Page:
The Titans have had their moments offensively, leveraging the Dolphins run defense to the right edge in particular at times, but the offensive line is getting beat up. Cameron Wake has given the Titans problems in the past, and he has three sacks already. Rookie right tackle Jeremiah Poutasi has been benched. The Titans also lost center Brian Schwenke to a nasty leg injury, and that helped produce another sack on a tackle-tackle stunt, I think, that resulted in a free rusher up the middle (Taylor Lewan also got beat on the play, and no, it wasn't just Poutasi on the sacks he gave up). Really a team effort by the Titans' line. Mariota has put the ball on the ground twice, so if you had ball security issues with him coming out, you still have those. Dorial Green-Beckham had an early catch, but has also had a couple plays where he looked like a receiver who didn't play last year and is still adjusting to the pro game. Schwenke's injury will lead to at least one roster move on the line, where the Titans are thin, and maybe it's about time to ease the defensive line logjam to add another receiver, because DGB and Justin Hunter as your No. 3 and No. 4 receivers aren't reliable enough for me.

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One other note: Marcus Mariota was shaken up on a low hit to his left knee or upper lower leg. He stayed down for a bit but returned to the game. He's clearly not moving the same way he was at the start of the game, and the Titans have gotten away from the boot and pocket movement they showed early, but I think he's still been pretty on target with his throws. If the game proceeds as it's been, then I think Ken Whisenhunt will be willing to pull him just because, but if it's competitive he'll probably stay in.

Cian Fahey: Reshad Jones' interception against Marcus Mariota came on a packaged play that the Titans have run a lot this year. This is the first time a defender has been able to read it, but it was inevitable that someone would. The play was too prominent in their offense.

Tom Gower: The Dolphins didn't move the ball much in the third quarter, with their only points coming off a pick-6. It was that packaged play look the Titans ran with great success against Tampa and have run plenty since. Eventually, a team was going to squat enough on the short routes they'd react to the fake by just jumping the route. So, that's just what Reshad Jones did to Mariota. The Titans did get it to 24-10 and started at the Dolphins 27-yard line after a good punt return and Miami penalty, but Mariota threw his second interception and the Dolphins took it 97 yards to remove whatever doubt was left.

Fun with Ken Whisenhunt: after Mariota's second interception, he threw the challenge flag, knowing he'd lose a timeout for doing so and it wouldn't instigate a challenge, just because he wanted the play looked at (it was an interception, and the interceptor was down by contact before losing the ball, so there was nothing that I saw to reverse.) He also called a timeout with :04 to play down 38-10, because the Titans were at the Dolphins' 13-yard line and he could potentially make the score look more respectable. Miami responded with a cover-0 blitz and took down Zach Mettenberger for their sixth sack of the game (first of the second half).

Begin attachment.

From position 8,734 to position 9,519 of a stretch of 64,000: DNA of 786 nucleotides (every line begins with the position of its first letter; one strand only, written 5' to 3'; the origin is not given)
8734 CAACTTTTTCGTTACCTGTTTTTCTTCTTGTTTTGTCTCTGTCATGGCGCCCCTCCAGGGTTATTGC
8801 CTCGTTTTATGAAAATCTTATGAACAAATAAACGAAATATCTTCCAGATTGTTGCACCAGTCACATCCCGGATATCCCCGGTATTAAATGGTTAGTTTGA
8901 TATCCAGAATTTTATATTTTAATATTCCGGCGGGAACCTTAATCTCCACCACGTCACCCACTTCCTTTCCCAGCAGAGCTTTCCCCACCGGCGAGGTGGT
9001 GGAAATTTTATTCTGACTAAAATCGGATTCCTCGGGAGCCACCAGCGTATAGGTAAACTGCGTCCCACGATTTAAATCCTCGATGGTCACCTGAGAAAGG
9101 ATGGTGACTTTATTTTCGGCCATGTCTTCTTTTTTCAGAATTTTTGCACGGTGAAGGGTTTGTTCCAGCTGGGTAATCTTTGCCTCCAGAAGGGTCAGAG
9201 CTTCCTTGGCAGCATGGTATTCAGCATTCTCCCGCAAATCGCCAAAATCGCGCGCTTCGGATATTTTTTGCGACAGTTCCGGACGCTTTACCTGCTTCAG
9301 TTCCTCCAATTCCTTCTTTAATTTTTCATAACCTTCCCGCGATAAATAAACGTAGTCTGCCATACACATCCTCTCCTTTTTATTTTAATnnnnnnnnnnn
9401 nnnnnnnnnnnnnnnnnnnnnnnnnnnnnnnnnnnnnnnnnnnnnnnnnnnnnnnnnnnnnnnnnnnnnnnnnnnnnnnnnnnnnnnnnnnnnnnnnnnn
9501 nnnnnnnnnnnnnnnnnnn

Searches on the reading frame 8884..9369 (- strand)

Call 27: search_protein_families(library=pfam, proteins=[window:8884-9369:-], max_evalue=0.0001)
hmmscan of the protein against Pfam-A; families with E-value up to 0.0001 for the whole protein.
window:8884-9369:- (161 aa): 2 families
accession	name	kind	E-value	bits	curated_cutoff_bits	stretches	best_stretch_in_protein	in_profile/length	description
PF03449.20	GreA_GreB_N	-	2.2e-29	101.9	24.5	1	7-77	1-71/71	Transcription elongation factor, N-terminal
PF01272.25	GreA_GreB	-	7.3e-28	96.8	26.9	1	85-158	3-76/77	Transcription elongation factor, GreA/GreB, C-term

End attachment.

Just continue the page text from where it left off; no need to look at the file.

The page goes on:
Carolina Panthers 27 at Seattle Seahawks 23

Vince Verhei: Seahawks lead 10-7 at halftime. This is like an old Oklahoma-Nebraska Big 8 game from the mid-'80s: Hardly any passing, lots of rushing, and plenty of chippy play and penalties. I mean, a LOT of fights and near-fights. Carolina's touchdown drive was a thing of old school beauty, a 14-play, 80-yard march that included one completed pass. They did zone reads, they did option pitches, they did end-arounds, they did jet sweeps, and Cam Newton finished it off with a power sweep with at least three blockers pulling to the outside for him. It was great to watch.

The bad news is, Newton has also tried passing, and it hasn't gone nearly as well. He threw one pick to Earl Thomas when he threw right into double coverage, and a few other balls could have been intercepted with multiple blue jerseys in the vicinity. On their last non-kneeldown drive of the first half, he ran for 9 yards to set up a second-and-1 at the Seattle 37-yard line. On second down he had Ed Dickson open in the flat for an easy dumpoff and first down, but he threw a fastball and Dickson couldn't handle it. Then a third-down Mike Tolbert run was stuffed. They went for it on fourth down, which I liked, but rather than just run the sneak for the first down, they tried a play-action pass. The design worked, and Greg Olsen was open on a corner route for what might have been a touchdown, but Newton's pass hung in the air and was underthrown, and Earl Thomas made it over from centerfield to break it up.